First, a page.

Suddenly you’re faced with a new strain of flu, and must make a series of decisions over the course of a year on how to handle the outbreak. What will you do? Head on over to the Science Buzz swine flu feature and play the, "Swine flu: what would you do?" simulation. Test your decision-making ability to handling a possible flu crisis. See how your decisions compare with others who’ve tried this activity.

Mar
04
2009

Good, good: Kiss some of the other babies... and then threaten them. It'll be a landslide.
Good, good: Kiss some of the other babies... and then threaten them. It'll be a landslide.Courtesy Ti.mo
Here at Science Buzz we try to provide solid scientific information that Internet enthusiasts young and old might use to enhance their lives and their understanding of the world. Ding.

I’m sorry to admit, however, that we rarely offer advice directly to politicians. Sure, bloggers here might make their political leanings obvious from time to time, but we generally don’t give politicians pointers on how to enhance their careers.

Well there’s finally a Buzzer (me) with the courage (plenty) to stand up for the little guy (politicians) and hand out some advice (very valuable).

And here it is: If you want to manipulate people, make them afraid.

What? You sort of already knew that? Well no one sort of likes a smarty-pants, so zip it.

Besides, what you knew before was anecdotal. This is scientific. (Political science, but still, it was published, and that’s pretty good. Right?)

What’s more, it’s not quite so simple as the above statement. The real trick is to get your fear-mongering manipulation in when you’re dealing with a subject that people don’t understand very well. If the plebeians have solid mental footing, they’re much more likely to see through your crumby policies and deceptive statements. But if they’re uncertain about something, start up your scare engine and manipulate away.

Let’s do some practice runs:

“Your cats are unwholesome, and will eat your children. Kill them, and donate all money saved on cat food to my campaign.”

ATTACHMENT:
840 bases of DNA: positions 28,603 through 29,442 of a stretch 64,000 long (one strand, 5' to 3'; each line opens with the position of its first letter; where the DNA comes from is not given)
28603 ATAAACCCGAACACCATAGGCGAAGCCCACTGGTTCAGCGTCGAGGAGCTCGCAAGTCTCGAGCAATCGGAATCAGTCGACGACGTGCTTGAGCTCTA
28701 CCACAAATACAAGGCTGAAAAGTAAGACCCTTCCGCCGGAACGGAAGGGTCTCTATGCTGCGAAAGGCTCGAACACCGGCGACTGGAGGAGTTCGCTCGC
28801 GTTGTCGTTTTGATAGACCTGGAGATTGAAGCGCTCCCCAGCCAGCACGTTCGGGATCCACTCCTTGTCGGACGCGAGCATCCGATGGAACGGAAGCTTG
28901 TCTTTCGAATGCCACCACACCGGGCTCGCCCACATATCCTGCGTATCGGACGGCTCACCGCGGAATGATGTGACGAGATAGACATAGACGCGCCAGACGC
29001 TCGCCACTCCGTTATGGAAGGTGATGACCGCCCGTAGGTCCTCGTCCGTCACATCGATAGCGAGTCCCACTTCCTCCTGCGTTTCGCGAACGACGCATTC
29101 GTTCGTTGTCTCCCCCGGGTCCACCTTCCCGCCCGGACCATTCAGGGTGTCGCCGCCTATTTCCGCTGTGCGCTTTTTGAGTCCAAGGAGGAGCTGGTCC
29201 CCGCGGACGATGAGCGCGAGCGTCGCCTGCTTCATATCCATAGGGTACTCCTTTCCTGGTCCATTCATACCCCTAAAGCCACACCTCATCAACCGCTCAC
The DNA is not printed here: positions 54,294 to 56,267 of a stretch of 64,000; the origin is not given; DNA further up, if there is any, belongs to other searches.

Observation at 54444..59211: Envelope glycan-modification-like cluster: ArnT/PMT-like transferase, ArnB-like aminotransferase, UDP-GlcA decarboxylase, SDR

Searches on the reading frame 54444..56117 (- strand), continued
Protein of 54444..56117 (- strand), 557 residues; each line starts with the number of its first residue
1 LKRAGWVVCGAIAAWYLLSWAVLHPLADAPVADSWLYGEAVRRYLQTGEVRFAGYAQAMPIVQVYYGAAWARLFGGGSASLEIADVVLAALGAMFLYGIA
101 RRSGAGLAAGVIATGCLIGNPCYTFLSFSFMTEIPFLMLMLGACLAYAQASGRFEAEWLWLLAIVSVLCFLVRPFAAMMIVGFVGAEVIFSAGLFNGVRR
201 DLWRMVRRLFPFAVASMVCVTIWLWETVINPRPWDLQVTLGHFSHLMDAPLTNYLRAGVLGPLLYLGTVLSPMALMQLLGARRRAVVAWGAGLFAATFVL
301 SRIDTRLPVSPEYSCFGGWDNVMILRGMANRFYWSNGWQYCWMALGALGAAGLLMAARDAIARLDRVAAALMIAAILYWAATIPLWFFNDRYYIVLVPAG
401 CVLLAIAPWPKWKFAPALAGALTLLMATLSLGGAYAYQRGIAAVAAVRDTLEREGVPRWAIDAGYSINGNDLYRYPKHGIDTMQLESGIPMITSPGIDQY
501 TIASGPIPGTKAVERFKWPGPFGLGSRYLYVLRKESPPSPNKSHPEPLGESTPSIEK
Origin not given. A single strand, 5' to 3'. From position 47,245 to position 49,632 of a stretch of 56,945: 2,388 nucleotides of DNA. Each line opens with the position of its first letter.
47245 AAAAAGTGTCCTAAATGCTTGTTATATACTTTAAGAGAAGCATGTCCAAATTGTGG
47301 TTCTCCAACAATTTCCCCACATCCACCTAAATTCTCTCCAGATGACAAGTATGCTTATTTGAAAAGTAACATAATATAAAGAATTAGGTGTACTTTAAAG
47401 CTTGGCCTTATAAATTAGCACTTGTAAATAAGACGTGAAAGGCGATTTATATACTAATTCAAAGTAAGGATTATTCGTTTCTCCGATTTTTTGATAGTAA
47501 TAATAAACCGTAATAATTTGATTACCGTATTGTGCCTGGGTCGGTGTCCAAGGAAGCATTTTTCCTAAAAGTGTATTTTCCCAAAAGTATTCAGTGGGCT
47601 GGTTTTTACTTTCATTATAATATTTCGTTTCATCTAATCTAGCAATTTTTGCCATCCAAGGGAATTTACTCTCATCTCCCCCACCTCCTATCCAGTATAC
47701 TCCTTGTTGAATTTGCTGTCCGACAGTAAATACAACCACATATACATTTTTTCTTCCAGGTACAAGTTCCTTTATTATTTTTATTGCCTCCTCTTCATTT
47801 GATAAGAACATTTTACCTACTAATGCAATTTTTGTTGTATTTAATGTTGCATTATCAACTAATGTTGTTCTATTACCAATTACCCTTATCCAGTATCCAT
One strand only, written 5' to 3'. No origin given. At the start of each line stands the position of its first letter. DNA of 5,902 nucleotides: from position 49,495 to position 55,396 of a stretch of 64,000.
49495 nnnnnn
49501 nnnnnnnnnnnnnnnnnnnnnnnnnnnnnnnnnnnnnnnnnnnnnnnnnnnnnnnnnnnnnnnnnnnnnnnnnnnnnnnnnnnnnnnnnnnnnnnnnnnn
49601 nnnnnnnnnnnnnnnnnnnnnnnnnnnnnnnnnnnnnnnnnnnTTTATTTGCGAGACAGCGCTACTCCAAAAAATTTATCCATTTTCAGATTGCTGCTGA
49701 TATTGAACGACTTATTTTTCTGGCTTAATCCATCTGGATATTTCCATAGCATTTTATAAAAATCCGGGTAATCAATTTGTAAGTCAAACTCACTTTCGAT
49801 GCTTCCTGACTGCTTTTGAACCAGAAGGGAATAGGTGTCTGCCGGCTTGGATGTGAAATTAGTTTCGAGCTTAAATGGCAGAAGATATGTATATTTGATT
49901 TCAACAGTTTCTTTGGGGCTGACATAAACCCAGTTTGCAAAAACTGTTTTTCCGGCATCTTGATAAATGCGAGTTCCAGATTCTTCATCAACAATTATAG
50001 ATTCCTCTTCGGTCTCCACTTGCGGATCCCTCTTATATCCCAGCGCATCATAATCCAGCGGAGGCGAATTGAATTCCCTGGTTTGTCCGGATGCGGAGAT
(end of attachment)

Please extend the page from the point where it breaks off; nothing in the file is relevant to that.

No, I know that isn’t true. If anything, the cats are in danger of being eaten by me. Plus I don’t own children. So I’m keeping that money, junior.

“Cloning research is unwholesome. It will de-value human life. I am against cloning, so vote for me.”

Say… I saw The Matrix. That was scary. I don’t know how cloning works, but it is scary. I am against cloning too. And I’m for you, junior.

“My opponent’s economic policies are going to ruin you. Check it.”

Hey… I’ll probably only live about 2 and a half billion seconds in my life. Economics involves trillions of dollars… that’s incomprehensible to me. I’m yours, junior.

See how easy and fun that was?

Science and scientific stuff is a good place to start, of course, because a lot of people don’t know a lot of stuff about science.

(On the offhand chance that you’re a non-politician reading this, I suppose you could get yerself educated about some science, etc, and have a better idea of when someone is trying to make you afraid and control you. But that’s not very nice to the politicians, is it?)

Feb
25
2009

Last night, Louisiana Governor Bobby Jindal criticized government spending authorized by the stimulus bill, calling particular attention to "something called volcano monitoring." Hey, $140 million is a lot of money, and what does it get us? Turns out volcano monitoring is actually kind of a big deal.

Fluffy cloud of water vapor, or engine-clogging agent of doom?: Taken from Alaska Airlines jet on July 20, 2008. This photo of Alaska's Okmok volcano was taken from 37,000 feet up, looking south from about 15 miles to the north. Scientists estimate the top of the ash cloud was at 20,000 ft.
Fluffy cloud of water vapor, or engine-clogging agent of doom?: Taken from Alaska Airlines jet on July 20, 2008. This photo of Alaska's Okmok volcano was taken from 37,000 feet up, looking south from about 15 miles to the north. Scientists estimate the top of the ash cloud was at 20,000 ft.Courtesy Phil Walgren, Alaska Volcano Observatory (USGS) and Alaska Airlines